Review of Related Foreign Studies

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Foreign Studies
College student retention programs
College student retention programs tend to focus primarily on students in their first and second year of college as this is the time when the greatest number

of students withdraws from postsecondary education (ACT 2004). Such programs vary substantially in design and execution. Examples include: Early alert, assessment, and monitoring systems to identify students at risk of dropping out for early intervention; Freshman Seminar; and HORIZONS. Organizational Theory practices, designed to create an institutional culture conducive to student retention, are another means of encouraging college student retention. Connection to Health

Improving college retention rates may have broad impacts: students who complete college degrees have been found to be less likely to need the support of social services, generate higher tax returns, put less stress on the criminal justice system, and have better health status and improved parenting skills. Expected Beneficial Outcomes

Increased college retention rates
increased graduation rates
Evidence of Effectiveness
ACT-Student Retention 2004 indicates that emphasis on retention strategies over the past several decades has not had a substantial impact on college retention overall. However, such programs have been effective in some venues and for some students: Dale 1995 reports that 85% of students participating in HORIZON, a Purdue University based student retention program,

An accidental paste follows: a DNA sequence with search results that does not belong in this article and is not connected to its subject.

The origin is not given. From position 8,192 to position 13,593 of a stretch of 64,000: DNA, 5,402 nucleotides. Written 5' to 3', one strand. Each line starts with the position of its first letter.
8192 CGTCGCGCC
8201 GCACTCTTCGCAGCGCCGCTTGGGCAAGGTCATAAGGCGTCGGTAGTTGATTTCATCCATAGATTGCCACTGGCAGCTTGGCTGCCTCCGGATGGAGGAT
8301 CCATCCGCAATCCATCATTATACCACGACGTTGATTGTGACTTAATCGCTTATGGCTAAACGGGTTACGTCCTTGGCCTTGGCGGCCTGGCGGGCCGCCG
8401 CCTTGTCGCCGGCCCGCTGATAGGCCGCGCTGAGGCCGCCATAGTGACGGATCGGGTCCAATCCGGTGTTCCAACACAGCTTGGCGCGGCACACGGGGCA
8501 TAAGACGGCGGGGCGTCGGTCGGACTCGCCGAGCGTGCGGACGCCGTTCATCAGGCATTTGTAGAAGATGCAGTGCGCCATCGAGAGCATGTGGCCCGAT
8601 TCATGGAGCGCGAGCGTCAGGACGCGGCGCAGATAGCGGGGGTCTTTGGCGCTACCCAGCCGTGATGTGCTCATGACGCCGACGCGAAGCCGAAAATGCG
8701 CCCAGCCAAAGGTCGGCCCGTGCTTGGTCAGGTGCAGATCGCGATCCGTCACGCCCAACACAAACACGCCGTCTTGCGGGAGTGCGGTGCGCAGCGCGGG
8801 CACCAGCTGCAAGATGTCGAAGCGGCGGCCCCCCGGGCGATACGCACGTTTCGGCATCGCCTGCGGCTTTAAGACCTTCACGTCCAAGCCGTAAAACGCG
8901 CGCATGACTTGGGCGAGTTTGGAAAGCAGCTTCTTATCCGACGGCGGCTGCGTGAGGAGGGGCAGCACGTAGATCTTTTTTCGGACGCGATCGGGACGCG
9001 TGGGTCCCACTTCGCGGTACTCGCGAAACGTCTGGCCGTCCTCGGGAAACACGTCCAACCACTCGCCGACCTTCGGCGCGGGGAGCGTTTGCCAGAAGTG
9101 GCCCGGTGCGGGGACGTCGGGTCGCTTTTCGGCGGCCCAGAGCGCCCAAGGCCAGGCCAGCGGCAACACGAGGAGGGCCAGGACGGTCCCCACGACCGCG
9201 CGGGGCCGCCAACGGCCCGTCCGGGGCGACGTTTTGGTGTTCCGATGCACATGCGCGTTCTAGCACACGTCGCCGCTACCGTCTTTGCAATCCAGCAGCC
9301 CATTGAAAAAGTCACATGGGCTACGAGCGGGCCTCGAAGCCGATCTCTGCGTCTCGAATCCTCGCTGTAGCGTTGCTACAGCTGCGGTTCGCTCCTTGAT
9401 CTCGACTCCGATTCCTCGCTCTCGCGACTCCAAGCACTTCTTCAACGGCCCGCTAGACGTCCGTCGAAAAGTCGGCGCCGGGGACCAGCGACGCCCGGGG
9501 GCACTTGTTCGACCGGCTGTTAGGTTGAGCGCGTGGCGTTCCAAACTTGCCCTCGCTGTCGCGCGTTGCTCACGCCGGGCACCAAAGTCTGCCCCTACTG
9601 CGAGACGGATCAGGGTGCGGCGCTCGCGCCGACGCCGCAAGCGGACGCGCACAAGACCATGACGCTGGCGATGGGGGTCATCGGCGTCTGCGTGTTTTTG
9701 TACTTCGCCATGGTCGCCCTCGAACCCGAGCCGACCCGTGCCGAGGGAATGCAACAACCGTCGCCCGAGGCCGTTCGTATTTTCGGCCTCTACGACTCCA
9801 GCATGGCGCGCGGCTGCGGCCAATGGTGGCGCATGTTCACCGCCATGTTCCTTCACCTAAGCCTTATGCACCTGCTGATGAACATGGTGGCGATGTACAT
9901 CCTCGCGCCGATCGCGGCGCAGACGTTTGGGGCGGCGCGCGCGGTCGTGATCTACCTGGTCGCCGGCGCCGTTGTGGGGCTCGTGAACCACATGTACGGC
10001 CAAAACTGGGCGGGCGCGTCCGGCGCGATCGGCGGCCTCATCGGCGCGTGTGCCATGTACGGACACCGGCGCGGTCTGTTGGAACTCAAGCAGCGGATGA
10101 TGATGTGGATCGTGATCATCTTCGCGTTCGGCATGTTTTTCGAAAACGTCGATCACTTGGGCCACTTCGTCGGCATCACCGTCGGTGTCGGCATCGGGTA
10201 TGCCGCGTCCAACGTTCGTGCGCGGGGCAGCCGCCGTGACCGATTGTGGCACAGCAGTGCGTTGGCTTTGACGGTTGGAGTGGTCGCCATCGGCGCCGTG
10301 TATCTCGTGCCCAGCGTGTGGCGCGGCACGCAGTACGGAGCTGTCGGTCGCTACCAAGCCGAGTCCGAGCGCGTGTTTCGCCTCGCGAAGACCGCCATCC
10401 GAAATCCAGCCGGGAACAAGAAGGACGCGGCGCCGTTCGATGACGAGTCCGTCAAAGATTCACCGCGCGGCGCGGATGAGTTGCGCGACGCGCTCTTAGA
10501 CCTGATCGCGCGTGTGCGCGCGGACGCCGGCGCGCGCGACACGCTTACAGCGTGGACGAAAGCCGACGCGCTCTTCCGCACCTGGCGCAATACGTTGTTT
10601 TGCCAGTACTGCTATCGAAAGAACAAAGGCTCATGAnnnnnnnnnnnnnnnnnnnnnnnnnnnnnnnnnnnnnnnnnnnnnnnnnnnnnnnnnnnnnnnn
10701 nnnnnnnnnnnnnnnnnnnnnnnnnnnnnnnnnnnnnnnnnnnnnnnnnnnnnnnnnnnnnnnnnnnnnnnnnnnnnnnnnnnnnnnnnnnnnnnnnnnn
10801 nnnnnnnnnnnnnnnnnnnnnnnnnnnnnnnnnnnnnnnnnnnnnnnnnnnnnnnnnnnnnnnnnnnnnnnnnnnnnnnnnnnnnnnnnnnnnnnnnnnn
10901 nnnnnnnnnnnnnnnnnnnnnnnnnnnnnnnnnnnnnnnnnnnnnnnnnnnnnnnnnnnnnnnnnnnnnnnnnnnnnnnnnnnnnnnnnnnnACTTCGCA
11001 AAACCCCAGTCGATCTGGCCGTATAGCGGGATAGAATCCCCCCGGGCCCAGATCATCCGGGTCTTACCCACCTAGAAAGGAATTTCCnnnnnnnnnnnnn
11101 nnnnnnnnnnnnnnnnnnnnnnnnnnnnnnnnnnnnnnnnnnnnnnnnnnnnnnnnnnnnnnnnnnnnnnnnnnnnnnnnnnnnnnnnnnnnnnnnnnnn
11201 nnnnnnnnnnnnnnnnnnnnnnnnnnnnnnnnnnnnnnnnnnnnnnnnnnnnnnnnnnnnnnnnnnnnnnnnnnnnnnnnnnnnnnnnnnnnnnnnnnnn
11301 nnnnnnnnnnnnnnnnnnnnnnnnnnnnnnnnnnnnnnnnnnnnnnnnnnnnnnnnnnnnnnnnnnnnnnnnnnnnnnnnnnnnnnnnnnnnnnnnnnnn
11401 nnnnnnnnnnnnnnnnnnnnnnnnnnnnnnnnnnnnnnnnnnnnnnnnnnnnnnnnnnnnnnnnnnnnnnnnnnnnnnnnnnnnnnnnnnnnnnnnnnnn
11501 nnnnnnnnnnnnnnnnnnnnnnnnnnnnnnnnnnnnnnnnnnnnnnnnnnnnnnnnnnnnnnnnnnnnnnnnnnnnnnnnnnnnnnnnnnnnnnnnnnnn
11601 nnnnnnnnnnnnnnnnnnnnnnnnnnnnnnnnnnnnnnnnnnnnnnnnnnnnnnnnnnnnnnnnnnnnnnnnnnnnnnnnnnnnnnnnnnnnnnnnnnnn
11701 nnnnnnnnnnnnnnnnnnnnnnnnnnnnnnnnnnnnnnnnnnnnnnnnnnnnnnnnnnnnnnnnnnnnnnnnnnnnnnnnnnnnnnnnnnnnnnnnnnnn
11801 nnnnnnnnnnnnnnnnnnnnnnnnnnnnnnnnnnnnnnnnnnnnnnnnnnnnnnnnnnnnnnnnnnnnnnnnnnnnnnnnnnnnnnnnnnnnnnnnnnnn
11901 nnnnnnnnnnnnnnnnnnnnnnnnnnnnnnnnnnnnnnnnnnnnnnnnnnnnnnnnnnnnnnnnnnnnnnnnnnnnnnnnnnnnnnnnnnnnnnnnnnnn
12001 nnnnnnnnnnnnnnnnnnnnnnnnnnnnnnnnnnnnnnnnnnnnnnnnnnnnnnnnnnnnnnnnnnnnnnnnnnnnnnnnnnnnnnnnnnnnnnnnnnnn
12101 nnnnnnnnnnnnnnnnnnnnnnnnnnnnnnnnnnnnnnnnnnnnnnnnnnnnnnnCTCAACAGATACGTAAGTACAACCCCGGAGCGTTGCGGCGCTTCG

were retained compared to only 47% of non-enrollee peers. Participants indicated that belonging to a support network, having assistance with effective study methods, and tutoring were most important to their decision not to leave school. ACT-Habley 2010 review of college retention efforts among 4-year public colleges concludes that the following programs were most useful in discouraging students from leaving college: • Freshman seminar/university 101 courses

• Supplemental...
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